History of the State Fishery – TX Shrimp

Texas Shrimp Fishery

Texas has been one of the largest seafood producing states since the 1950s (Texas State Historical Association (TSHA)). There are two shrimp fisheries in the state of Texas: the Gulf shrimp fishery and the bay and bait fishery. Bay boats are typically smaller and only go out on day trips. Gulf shrimping boats are typically larger and are out fishing for several days to weeks at a time.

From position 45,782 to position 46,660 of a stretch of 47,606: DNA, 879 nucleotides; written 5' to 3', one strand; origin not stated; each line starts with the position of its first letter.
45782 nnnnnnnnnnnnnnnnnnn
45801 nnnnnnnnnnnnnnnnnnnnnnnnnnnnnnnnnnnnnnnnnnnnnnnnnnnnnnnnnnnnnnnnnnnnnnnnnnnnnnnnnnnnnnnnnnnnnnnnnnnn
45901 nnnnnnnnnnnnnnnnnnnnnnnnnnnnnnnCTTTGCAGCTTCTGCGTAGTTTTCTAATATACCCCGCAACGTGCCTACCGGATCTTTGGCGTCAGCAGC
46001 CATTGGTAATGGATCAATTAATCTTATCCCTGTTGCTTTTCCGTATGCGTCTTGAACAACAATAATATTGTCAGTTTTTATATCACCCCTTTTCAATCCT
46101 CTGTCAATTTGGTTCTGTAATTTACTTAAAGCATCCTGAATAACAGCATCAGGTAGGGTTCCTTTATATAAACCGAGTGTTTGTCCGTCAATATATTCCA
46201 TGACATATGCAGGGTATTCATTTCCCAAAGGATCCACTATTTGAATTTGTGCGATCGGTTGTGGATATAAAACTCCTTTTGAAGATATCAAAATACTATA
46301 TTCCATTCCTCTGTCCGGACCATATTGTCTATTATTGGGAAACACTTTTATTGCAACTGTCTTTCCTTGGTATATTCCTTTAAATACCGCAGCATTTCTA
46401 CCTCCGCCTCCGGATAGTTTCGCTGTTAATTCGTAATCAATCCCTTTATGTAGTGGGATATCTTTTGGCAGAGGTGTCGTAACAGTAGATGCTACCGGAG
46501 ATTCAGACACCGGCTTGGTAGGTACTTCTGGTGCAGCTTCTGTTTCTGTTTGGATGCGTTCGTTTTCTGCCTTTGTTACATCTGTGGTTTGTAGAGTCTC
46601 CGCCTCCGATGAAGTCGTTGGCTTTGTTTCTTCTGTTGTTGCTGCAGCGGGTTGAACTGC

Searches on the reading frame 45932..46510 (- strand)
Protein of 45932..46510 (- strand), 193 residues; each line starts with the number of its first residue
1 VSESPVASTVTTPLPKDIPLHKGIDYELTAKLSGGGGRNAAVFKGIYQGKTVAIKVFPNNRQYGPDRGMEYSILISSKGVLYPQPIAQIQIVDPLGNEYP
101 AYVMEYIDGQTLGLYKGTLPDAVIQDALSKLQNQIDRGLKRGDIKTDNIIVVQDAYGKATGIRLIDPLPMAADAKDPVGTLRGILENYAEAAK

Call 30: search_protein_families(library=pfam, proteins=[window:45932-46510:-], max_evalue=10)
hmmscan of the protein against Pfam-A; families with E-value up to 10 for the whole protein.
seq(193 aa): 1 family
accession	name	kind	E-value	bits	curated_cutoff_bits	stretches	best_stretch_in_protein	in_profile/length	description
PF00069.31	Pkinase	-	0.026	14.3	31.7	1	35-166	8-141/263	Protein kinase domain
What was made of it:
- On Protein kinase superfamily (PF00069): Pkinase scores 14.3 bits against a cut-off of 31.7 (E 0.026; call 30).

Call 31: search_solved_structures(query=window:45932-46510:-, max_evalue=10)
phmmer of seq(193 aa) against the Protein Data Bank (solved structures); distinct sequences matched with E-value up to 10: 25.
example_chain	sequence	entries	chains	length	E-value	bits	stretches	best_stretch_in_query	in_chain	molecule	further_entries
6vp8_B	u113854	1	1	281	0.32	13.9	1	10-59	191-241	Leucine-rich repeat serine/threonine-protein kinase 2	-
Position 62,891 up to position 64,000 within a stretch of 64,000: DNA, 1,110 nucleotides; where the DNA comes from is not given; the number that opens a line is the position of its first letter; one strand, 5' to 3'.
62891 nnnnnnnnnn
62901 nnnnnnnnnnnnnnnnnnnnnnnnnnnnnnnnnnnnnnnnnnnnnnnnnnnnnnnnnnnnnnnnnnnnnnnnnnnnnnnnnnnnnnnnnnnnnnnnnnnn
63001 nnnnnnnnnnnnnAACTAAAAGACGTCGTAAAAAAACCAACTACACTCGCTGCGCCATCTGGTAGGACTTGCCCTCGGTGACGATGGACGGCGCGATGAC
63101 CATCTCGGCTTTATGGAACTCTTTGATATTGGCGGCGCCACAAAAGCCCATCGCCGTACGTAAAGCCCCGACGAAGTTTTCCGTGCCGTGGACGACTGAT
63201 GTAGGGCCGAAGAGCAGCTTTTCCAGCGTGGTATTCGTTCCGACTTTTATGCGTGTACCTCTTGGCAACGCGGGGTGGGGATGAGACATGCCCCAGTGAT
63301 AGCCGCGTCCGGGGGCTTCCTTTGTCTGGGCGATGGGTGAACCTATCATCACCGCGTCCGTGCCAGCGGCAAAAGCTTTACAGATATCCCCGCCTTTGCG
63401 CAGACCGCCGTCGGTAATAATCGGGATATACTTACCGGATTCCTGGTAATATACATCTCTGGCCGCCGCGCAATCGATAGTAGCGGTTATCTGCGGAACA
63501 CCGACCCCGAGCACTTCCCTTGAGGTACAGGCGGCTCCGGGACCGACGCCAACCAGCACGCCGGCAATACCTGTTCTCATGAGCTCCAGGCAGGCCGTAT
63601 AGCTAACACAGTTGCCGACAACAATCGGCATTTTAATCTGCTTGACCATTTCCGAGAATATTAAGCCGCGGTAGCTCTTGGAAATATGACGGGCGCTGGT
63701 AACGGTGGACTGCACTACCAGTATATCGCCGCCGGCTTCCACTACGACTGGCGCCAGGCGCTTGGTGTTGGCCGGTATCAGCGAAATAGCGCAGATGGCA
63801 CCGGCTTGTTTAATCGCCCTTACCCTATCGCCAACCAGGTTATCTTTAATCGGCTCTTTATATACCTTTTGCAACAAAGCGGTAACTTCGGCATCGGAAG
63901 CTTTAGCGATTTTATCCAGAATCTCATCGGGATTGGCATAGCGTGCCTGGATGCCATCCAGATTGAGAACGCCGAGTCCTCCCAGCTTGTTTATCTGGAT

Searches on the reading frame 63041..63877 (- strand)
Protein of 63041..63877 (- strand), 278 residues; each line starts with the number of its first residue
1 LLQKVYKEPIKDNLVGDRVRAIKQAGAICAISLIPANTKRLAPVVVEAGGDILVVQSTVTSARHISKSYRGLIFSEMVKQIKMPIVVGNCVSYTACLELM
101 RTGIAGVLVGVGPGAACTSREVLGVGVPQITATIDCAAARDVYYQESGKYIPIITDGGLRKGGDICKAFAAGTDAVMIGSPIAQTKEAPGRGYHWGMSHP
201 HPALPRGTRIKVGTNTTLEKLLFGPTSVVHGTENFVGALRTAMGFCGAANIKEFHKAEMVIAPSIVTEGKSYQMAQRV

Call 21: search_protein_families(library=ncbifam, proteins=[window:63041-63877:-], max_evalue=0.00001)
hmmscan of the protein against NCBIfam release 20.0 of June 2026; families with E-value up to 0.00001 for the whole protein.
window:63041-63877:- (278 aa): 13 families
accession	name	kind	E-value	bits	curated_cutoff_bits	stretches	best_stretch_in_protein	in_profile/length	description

The bay shrimp fishery has a history in the state dating back to the mid nineteenth century. Galveston Bay is one particularly productive area, and by the 1930s shrimp was the most important fishery there. The Gulf fishery was started primarily by Louisiana shrimpers who were seeking better fishing grounds after World War II (TSHA). Prior to 1920, commercial shrimping was minor in Texas, but the fishery grew rapidly in a short timeframe. Early on there was concern about overharvest, primarily of small shrimp (Texas Parks and Wildlife 2002). In the 1930s, Texas Legislature established a minimum size limit, closed season, and maximum trawl width. In the late 1950s, Texas was landing 84.5 million pounds of shrimp worth $23 million (NOAA OST – Commercial Landings). At that time, competition between bay and bait and Gulf shrimpers was increasing, and the Shrimp Conservation Act of 1959 attempted to better allocate shrimp resources between the fisheries. Fishery effort continued to increase through the late twentieth century. By 1979, there were 6, 395 licensed commercial shrimp vessels operating along the Texas Coast (Warren and Bryan 1981). In 1995 Texas Legislature enacted a bay and bait shrimp vessel license limited entry program. Within the first four years, the number of licenses had been reduced by 25% (Weathers et al. 2003). Despite the reduction in vessels working,  the Texas shrimp fishery remains as one of the most economically valuable fisheries in the state. Gulf-wide, Texas is typically second to Louisiana in shrimp landings, and in 2013, approximately 71 million pounds of white, brown, and pink shrimp were landed in the state, worth close to $225 million (NOAA OST – Commercial Landings).

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